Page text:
Jumping in a taxi, we often have our own idea of the quickest route for the driver to take.
Soon, all we may need to say is ‘up’ – after the Business Secretary announced a £10million cash injection that will help pave the way to flying cabs.
Greg Clark said the money would go towards a series of projects that focus on how to regulate 15 plausible technologies of the future.
They range from airborne taxis to ‘robolawyers’ that use artificial intelligence to help streamline the legal services market.
Scroll down for video
A flying taxi concept previously unveiled by engine maker Rolls-Royce. The hybrid vehicle could transport five passengers at speeds of 250mph for up to 500 miles without being recharged
Up to £1million will go to the Civil Aviation Authority to support a project to unblock legislative and regulatory barriers to innovations such as flying taxis.
And another £700,000 will be spent by the Solicitors Regulation Authority on research into how artificial intelligence could transform legal services for small businesses and consumers.
This project, dubbed ‘robolawyers’, will focus on growing the large but underdeveloped legal services market for small businesses and consumers, where experts believe AI and automation could revolutionise the industry.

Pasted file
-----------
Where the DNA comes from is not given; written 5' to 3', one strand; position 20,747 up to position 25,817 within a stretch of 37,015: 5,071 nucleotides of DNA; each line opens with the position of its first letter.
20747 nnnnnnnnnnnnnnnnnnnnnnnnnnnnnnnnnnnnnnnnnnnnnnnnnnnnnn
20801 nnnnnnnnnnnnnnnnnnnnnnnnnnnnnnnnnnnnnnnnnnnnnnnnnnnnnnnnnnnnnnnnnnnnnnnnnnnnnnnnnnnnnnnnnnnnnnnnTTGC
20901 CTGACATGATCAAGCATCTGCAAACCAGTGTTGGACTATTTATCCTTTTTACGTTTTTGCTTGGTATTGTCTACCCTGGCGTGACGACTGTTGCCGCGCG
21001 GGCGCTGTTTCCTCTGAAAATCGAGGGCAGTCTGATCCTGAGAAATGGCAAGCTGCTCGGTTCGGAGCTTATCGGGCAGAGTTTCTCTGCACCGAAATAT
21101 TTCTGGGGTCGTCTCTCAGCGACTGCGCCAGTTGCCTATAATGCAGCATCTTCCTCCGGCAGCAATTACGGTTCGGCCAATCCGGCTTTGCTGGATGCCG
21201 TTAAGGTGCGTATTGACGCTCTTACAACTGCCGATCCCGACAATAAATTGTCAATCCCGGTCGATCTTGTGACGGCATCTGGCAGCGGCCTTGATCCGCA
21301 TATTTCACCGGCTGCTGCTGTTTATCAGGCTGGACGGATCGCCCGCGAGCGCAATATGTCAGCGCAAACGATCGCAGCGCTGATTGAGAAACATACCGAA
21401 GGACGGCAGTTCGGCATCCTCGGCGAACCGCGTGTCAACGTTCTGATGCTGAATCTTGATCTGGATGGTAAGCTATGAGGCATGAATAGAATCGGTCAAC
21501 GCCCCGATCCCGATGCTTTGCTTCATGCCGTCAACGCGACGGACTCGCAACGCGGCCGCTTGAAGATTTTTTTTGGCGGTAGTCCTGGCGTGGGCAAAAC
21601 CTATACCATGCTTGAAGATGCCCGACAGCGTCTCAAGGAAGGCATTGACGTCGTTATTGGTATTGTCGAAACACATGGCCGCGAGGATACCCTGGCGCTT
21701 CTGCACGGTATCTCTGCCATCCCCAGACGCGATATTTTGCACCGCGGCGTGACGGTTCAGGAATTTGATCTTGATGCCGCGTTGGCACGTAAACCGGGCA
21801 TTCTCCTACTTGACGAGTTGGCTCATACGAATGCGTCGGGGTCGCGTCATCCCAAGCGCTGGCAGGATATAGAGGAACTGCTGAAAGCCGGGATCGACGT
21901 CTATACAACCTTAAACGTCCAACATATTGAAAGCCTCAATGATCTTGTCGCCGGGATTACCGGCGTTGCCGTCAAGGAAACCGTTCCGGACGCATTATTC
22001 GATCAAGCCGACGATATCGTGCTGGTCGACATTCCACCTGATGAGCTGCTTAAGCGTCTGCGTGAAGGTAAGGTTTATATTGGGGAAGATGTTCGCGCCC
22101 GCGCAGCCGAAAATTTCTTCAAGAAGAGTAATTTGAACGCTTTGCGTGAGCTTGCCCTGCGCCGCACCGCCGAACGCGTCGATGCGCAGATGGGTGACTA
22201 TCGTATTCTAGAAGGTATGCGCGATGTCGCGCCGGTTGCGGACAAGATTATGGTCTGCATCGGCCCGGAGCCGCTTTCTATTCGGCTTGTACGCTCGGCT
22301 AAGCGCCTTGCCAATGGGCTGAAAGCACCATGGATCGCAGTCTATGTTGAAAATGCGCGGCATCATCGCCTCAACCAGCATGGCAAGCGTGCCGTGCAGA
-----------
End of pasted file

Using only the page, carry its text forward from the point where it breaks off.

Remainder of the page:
Mr Clark’s ‘regulators’ pioneer fund’ will finance projects that use technologies of the future to improve efficiency in the public sector and that, over time, could save the taxpayer money.
He said: ‘The UK’s regulatory environment is recognised as being among the best in the world and through our modern Industrial Strategy we are building a business environment in which Britain’s dreamers, developers and disruptors can continue to thrive.
A flying taxi concept which has been unveiled by engine maker Rolls-Royce. Business Secretary Greg Clark said the money would go towards a series of projects that focus on how to regulate 15 plausible technologies of the future
‘These projects will further strengthen our regulatory system and ensure that it keeps pace with the innovation and technological advances needed to power our economy now and in the future.’
Tim Johnson, of the Civil Aviation Authority, said: ‘Innovation brings tangible benefits to the UK’s economy and to the many people and businesses that use our airspace.
‘The CAA recognises that it has an important role to play in facilitating innovation in aviation, and in doing so continue to focus on passenger and public safety and security.
‘We are delighted to have support from the regulators’ pioneer fund to advance this innovation agenda.
‘With its support, we will be able to give some innovators earlier guidance on proposals, allow more safe testing of new products and services and develop regulatory frameworks for emerging technologies.’